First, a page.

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Ethics discussion goes beyond business

Having the Courage to Do the Right Thing was the theme of this semester’s Ethics at The Beach workshop.

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Ethics discussion goes beyond business

Kathleen Lacey talks about the SIMAC model in her talk  titled,

Kathleen Lacey talks about the SIMAC model in her talk titled, "A Framework for Ethical Decision-Making.”

Sommer Dalton

Kathleen Lacey talks about the SIMAC model in her talk titled, "A Framework for Ethical Decision-Making.”

Sommer Dalton

Sommer Dalton

Kathleen Lacey talks about the SIMAC model in her talk titled, "A Framework for Ethical Decision-Making.”

Sommer Dalton, Staff Writer

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Students of all majors, ages and backgrounds gathered at the Ethics at the Beach workshop on Friday to hear about how the power of ethics can not only be used in the workplace, but in their personal lives as well.

The event came about as a way for The Ukleja Center for Ethical Leadership, a branch under the College of Business Administration, to equip people with the transformational power of ethical leadership.

The Ukleja Center partners with the Associated Business Students Organization Council and Student Center for Professional Development to offer the annual ethics workshop.

Elizabeth Rodriguez, a senior business management and operations supply chain major and the chairperson of Ethics at The Beach, wanted for students to leave with a broader view on ethics.

“This event is for the whole school and for every major,” Rodriguez said. “We want to welcome everybody and make sure that they have the chance to take what they learn here, and apply it to their life.”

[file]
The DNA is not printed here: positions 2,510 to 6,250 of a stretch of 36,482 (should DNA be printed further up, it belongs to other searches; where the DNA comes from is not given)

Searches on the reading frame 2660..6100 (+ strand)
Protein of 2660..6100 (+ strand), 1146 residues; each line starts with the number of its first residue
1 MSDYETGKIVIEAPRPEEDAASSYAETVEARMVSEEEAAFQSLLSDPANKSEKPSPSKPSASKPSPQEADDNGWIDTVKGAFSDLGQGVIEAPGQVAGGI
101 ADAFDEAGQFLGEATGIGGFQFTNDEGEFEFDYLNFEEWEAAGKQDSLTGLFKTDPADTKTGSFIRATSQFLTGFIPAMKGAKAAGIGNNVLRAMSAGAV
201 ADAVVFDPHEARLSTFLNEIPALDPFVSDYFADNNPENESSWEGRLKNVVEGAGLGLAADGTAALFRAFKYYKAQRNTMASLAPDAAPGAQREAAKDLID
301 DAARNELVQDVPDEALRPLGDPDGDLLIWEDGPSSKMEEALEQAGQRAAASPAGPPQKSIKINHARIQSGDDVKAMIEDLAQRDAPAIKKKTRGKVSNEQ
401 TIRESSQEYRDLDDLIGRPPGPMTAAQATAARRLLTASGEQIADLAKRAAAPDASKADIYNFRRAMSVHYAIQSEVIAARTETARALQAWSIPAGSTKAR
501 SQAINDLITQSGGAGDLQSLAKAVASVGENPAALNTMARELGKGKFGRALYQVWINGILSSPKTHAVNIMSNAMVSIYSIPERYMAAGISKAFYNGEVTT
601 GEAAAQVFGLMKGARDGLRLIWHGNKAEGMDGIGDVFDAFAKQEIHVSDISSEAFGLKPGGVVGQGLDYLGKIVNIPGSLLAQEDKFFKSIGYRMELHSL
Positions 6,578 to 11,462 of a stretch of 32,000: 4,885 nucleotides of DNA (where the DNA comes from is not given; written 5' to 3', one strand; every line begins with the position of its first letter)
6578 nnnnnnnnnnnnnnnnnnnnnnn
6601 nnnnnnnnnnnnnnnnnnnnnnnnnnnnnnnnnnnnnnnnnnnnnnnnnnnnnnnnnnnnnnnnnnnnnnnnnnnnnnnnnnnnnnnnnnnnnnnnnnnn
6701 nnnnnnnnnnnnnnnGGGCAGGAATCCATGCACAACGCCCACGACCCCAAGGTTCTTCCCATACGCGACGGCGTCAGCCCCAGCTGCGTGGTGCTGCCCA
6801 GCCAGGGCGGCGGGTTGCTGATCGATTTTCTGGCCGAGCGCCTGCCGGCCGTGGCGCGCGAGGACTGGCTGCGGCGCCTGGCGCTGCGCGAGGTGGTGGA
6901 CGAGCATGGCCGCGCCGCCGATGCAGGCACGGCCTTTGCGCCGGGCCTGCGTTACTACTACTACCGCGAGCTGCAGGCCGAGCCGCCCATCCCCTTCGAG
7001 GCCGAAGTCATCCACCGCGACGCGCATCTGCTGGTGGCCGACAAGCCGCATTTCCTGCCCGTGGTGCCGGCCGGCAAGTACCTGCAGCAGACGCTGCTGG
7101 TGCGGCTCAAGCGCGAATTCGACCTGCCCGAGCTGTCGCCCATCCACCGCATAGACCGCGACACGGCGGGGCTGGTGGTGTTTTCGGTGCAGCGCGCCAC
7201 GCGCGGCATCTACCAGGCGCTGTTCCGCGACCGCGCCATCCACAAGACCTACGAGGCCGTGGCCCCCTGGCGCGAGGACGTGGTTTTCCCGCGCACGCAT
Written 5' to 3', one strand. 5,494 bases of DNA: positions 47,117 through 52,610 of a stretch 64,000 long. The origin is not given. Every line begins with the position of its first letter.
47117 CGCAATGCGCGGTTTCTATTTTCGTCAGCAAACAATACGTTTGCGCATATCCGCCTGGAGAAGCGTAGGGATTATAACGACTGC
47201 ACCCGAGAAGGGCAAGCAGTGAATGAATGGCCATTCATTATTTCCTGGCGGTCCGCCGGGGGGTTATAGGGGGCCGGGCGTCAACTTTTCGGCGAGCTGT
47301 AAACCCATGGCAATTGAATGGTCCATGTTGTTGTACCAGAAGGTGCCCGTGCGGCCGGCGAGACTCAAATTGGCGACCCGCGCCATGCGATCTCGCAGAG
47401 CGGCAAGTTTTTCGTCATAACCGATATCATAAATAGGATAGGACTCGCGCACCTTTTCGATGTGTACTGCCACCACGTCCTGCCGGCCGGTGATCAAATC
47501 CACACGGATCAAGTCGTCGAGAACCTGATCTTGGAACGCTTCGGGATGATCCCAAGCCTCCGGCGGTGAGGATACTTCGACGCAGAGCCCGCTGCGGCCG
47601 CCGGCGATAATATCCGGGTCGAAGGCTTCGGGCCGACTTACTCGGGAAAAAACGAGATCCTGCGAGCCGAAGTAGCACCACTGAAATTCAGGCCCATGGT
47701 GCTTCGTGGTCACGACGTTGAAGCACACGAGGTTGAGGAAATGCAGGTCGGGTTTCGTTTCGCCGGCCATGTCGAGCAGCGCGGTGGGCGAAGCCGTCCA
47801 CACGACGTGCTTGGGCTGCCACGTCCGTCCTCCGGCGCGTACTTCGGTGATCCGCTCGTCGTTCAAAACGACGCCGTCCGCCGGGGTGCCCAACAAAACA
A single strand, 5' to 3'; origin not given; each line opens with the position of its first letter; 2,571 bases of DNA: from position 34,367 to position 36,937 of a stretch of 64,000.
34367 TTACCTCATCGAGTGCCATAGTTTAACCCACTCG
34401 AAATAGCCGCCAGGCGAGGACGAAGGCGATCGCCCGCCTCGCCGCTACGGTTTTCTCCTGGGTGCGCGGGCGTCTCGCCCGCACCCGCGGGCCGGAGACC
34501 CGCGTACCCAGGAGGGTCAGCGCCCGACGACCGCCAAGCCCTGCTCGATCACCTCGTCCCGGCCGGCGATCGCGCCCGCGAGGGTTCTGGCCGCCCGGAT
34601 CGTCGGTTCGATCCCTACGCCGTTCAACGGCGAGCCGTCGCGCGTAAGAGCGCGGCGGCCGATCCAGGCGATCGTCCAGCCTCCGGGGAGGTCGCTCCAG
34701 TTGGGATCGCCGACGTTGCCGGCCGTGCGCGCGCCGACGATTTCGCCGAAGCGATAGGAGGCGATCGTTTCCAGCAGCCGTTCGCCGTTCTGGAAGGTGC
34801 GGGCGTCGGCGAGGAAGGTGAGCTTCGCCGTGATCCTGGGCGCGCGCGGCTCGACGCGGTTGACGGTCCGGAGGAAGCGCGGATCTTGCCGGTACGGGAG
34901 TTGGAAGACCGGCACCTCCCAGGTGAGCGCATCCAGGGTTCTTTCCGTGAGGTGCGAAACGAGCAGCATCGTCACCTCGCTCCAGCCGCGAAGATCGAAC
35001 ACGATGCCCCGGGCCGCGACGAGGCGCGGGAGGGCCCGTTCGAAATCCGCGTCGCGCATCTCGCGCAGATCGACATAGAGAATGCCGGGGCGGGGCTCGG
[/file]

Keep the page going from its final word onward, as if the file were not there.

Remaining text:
The event included two guest speakers, both professors at CSULB. The first speaker, Kathleen Lacey, is the faculty director for the Ukleja Center for Ethical Leadership. Her talk was titled “A Framework for Ethical Decision-Making.”

“Dr. Lacey talks more about the ethics of business and how it affects people in a company sense,” Rodriguez said.

Nubia Hernandez, a senior international business major who attended the event, spoke about how Lacey’s talk provided her with  knowledge she could apply to her future job.

“As an international business major I’m pretty sure I’m going to have to deal with something like this in the future,” Hernandez said. “So it’s really helpful to learn the tips she’s teaching, particularly the SIMAC model.”

The SIMAC model is what Lacey says attendees can use as a framework for ethical decision-making. SIMAC stands for stakeholders, issues, models, application of models to facts of the case, conclusion and collaborative solution. Hernandez says this is useful information for students like her who are looking to navigate the business world in the future.

Alexandra Billings-Blankenship was the second speaker whose portion was titled, “Don’t Look. Leap.”

Billings is an actor, teacher and transgender activist. Her talk revolved around inspiring students to take matters into their own hands and cast away the pressures they place on themselves.

“Alexandra goes more into how different decisions shape who you are and affect your life,” Hernandez said. “The vibe completely changes in the room when she speaks. Students are excited to hear what she has to say.”

Together, both speakers provide a different aspect to the discussion on ethics.

“This event isn’t only about business or finance,” Hernandez said. “It’s about doing the right thing for others. It’s being ethical not only in your business life or workforce, but in your personal life as well.”

Billings left students with a powerful quote by Marianne Williamson, as the closing statement to the event, encouraging attendees to reevaluate themselves and who they want to be.

“Our greatest fear is not that we are inadequate,” Billings said. “Our greatest fear is that we our powerful beyond measure. It is our light, not our darkness that most surrounds us.”

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